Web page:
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‘No-loss’ funding formula deals blow to school budget

SoVaNow.com / February 24, 2021
Mecklenburg County schools could lose nearly $200,000 in state funding under a formula proposed by Gov. Ralph Northam to protect schools from losses associated with enrollment fluctuations during the pandemic.

The proposal, part of the governor’s budget unveiled in December, earmarks an additional $500 million over the next two years to support local K-12 school divisions, which are facing a loss in funding based on declining enrollments tied to the COVID-19 pandemic.

School divisions will receive funding in fiscal year 2021-22 budget based on the number of students that were enrolled in the previous year.

Even temporary drops in enrollment often lead to a decline in revenue for school divisions under Virginia’s education funding formula, which uses average school enrollment numbers (ADM) among other factors when allocating dollars.

In theory, the “no-loss funding” formula means a school division that lost students after the March 2020 closure of schools would still receive funding for those students. But that is not the case for all schools, according to Keith Perrigan, superintendent of Bristol Public Schools and president of the Coalition of Small and Rural Schools in Virginia.

Perrigan said, in practice, schools with the highest share of students living in poverty will lose out on around $5 million under the governor’s proposal. That’s because funding levels would be calculated using projected enrollment numbers for spring 2020, rather than the actual head count of students conducted in March 2020. Rural schools in the coalition — including Mecklenburg — lose out on more than $10 million by using the projections rather than actual spring enrollment.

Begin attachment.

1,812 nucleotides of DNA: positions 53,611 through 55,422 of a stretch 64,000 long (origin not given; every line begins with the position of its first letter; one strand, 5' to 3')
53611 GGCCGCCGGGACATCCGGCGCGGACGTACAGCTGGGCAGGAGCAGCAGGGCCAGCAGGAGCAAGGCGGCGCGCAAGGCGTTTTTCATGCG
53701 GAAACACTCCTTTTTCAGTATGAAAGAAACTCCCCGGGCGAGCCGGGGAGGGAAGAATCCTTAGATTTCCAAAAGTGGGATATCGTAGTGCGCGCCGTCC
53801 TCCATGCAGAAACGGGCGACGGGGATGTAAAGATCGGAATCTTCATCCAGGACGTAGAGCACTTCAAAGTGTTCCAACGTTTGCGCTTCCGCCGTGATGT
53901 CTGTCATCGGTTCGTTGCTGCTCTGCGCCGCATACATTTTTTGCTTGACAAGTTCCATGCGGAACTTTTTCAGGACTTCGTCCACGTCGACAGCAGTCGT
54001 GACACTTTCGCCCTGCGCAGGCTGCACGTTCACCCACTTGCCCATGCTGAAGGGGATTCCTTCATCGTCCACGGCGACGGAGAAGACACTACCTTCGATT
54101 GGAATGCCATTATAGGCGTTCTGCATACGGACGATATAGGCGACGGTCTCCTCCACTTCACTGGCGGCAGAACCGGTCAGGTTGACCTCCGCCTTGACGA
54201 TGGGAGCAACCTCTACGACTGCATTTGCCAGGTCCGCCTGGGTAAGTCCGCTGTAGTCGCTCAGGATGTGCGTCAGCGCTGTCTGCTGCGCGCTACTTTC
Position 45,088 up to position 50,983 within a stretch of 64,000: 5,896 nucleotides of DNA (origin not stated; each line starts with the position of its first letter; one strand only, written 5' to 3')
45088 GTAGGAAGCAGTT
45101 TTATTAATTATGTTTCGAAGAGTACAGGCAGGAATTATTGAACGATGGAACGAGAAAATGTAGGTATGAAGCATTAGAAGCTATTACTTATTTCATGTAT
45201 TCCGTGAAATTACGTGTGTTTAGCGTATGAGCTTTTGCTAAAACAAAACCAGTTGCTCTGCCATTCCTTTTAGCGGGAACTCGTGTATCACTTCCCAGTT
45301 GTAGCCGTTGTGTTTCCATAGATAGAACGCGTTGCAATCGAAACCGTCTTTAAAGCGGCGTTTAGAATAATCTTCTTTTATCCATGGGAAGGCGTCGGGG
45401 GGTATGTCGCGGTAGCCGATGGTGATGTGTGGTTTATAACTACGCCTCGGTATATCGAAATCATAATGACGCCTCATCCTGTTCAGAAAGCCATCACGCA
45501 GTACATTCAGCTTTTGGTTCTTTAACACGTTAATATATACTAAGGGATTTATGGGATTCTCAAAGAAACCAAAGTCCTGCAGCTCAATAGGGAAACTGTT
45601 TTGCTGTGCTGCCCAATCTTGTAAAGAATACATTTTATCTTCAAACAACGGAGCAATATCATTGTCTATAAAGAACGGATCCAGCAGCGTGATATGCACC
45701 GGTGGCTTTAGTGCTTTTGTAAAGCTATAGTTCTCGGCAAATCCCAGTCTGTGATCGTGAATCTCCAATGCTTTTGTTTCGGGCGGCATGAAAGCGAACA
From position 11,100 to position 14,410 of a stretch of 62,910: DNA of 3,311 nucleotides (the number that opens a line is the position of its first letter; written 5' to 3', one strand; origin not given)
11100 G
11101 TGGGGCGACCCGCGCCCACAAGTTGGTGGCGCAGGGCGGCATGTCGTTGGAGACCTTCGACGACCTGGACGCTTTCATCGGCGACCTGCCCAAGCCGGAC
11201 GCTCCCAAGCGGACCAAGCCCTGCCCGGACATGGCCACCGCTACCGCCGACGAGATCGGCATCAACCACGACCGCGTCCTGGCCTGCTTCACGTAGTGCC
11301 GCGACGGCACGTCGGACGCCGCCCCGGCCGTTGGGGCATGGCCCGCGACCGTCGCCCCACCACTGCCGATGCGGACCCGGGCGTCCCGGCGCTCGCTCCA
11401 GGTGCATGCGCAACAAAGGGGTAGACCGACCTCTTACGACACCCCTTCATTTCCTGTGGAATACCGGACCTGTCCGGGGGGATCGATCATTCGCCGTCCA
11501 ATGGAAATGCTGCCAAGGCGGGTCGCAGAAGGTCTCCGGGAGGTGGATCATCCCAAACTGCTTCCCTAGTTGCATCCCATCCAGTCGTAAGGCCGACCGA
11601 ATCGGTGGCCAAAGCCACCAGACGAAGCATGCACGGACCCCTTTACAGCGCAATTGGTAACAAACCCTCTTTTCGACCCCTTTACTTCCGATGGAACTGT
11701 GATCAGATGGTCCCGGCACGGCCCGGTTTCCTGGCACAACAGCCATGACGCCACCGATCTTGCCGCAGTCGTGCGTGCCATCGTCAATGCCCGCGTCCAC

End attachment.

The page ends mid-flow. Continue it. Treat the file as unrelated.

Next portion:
Perrigan says rural school divisions are already “hammered during the pandemic by high rates of COVID-19 infection and substandard broadband access.”

Mecklenburg County Superintendent of Schools Paul Nichols estimates the county division will lose around $181,000 in state funding for the coming year. The cuts are even greater in Halifax and Brunswick counties.

Each school division’s share of the $500 million in no-loss funding is based on a specific per student cost for education. If student enrollment is undercounted, the division will receive fewer state dollars. It then becomes up to the local government to make up any shortfall, assuming local monies are available. If not, school budgets get cut — a teaching position here, a program there.

In March 2020, the actual student enrollment for Mecklenburg County Public Schools was 3,951 students. FY2021 projections fix Mecklenburg County’s enrollment at 3,821, an undercount of 130 students. Instead of receiving $524,711 in no-loss funding from the state for the 2022 budget cycle, Mecklenburg’s share of these funds is expected to come in at $343,985, a difference of $180,816.

Nichols points out that the $343,985 that MCPS anticipates receiving from the state under no-loss funding is basic state aid. He has not said how the shortfall will impact the school division’s budget for FY2022, which begins July 1.

The differences in student counts for Brunswick and Halifax counties and the impact on funding levels are even more jarring. Brunswick County’s actual student enrollment (ADM) for March 2020, the final month for which counts were reported to the Virginia Department of Education before school was canceled, was 1,477, but the projected count is 1,399. Instead of receiving $537,013 in no-loss funding, Brunswick’s share of these monies is expected to come in at $186,449, a difference of $350,564.